The incident, Elder Heckel said, shows the dignity and decency of the prophet, as it was an uncommon show of courtesy in that day to tip one's hat to males.

The narration continues, noting that the months in the jail were miserable and cold. The men spent most of their time crouched in the dungeon, because the ceiling was too low for them to stand erect. "They rested on dirty piles of straw spread on the jagged rock floor. The food was coarse and filthy. They were allowed few visitors."

But, the narration points out, Liberty Jail was a place of refining for Joseph and his companions. "Today, members of the Church . . . remember the Liberty Jail not as a place of suffering but as a sacred spot where faith was tested and found sufficient, a place where the voice of God was heard again as He spoke to a living prophet, a place where revelation was given for all mankind."

Added Elder Heckel: "Every time I come into this rotunda, I feel I should take off my shoes because I know I'm on holy ground."

In April 1839, a change of venue was ordered for Joseph Smith and the other prisoners. The sheriff, directed by superiors, allowed them to escape, and they soon joined their friends and family in Illinois. The founding of Nauvoo occurred shortly thereafter.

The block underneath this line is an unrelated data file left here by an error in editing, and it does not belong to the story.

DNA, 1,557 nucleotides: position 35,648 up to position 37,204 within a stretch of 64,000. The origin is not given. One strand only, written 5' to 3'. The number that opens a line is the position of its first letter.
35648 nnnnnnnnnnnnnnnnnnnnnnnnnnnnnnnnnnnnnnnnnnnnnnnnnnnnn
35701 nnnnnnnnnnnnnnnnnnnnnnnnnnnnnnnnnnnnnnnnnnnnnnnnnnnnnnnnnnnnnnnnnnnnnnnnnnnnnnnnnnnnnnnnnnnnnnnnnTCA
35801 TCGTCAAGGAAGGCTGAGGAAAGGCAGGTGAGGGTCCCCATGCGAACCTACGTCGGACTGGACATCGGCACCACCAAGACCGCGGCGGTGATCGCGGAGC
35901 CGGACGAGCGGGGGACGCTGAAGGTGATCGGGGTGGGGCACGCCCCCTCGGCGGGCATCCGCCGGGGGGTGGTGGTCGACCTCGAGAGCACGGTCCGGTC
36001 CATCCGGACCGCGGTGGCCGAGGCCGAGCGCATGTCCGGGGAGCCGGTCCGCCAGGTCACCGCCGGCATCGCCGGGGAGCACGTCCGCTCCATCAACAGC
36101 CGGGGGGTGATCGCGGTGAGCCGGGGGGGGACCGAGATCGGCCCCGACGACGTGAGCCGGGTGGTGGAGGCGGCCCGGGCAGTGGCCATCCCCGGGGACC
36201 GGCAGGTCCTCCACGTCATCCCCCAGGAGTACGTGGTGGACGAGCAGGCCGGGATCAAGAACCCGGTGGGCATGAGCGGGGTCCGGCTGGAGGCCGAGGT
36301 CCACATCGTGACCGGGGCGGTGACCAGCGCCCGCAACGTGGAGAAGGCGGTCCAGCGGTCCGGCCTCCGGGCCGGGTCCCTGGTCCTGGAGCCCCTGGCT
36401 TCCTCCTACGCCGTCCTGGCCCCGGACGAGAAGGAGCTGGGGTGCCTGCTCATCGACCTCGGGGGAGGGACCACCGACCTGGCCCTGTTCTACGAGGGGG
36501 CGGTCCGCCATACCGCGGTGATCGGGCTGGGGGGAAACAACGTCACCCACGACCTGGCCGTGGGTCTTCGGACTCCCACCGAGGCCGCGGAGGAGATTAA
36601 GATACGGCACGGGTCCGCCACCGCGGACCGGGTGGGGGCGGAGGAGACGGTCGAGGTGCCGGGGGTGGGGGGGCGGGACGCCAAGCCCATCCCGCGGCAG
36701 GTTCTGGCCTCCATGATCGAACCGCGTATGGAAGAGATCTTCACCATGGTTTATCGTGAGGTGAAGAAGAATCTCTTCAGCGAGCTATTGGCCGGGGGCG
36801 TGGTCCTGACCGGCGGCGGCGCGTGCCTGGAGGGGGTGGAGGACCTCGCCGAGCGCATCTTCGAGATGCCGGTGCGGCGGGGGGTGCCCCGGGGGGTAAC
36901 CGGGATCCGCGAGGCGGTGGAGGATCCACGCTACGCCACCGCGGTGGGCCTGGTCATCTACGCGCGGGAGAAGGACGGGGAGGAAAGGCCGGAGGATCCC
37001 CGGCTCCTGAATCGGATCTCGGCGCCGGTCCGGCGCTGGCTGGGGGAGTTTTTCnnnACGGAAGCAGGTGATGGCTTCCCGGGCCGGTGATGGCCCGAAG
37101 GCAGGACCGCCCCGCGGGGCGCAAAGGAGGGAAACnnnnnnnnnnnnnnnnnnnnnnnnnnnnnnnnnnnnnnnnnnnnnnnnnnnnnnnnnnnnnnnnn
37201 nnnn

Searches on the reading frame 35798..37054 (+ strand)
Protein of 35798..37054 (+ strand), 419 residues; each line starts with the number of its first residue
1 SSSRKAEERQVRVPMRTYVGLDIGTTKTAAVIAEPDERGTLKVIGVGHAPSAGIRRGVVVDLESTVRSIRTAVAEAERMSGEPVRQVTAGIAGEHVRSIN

After 23 years of use, the jail was abandoned in 1856. It fell into disrepair and ruin by the turn of the century. Later, a house was built on its foundation, and that preserved the stone-floored dungeon. The Church acquired the property, and long-time members recall meetings held in the house. Eventually the house was removed, and the jail reconstruction was fashioned from original stones, based on photographs commissioned and measurements and notes made in 1888 by Church historian Andrew Jenson.

It was more than fitting that Elder Joseph Fielding Smith dedicate the visitors center in 1963. His father, Joseph F. Smith, was given a name and a blessing in the jail by his own father, Hyrum, and uncle, the Prophet Joseph. Joseph F. Smith's mother, Mary Fielding Smith, had brought him at the age of 3 months to the jail on one of the rare occasions when the prisoners were allowed visitors.

A place of paradoxes is Liberty jail. Perhaps the most striking is the contrast in its character between 1839 and today. Once, it was a place where the leaders of the Church were subjected to extreme indignity and trying adversity, a place where the Lord assured the Prophet, "Thine afflictions shall be but a small moment; And then if thou endure it well, God shall exalt thee on high." (D&C 121:7-8.) Today it is a place of holiness, where thousands receive the message of the restored gospel and experience the peace that comes from obedience and faithfulness.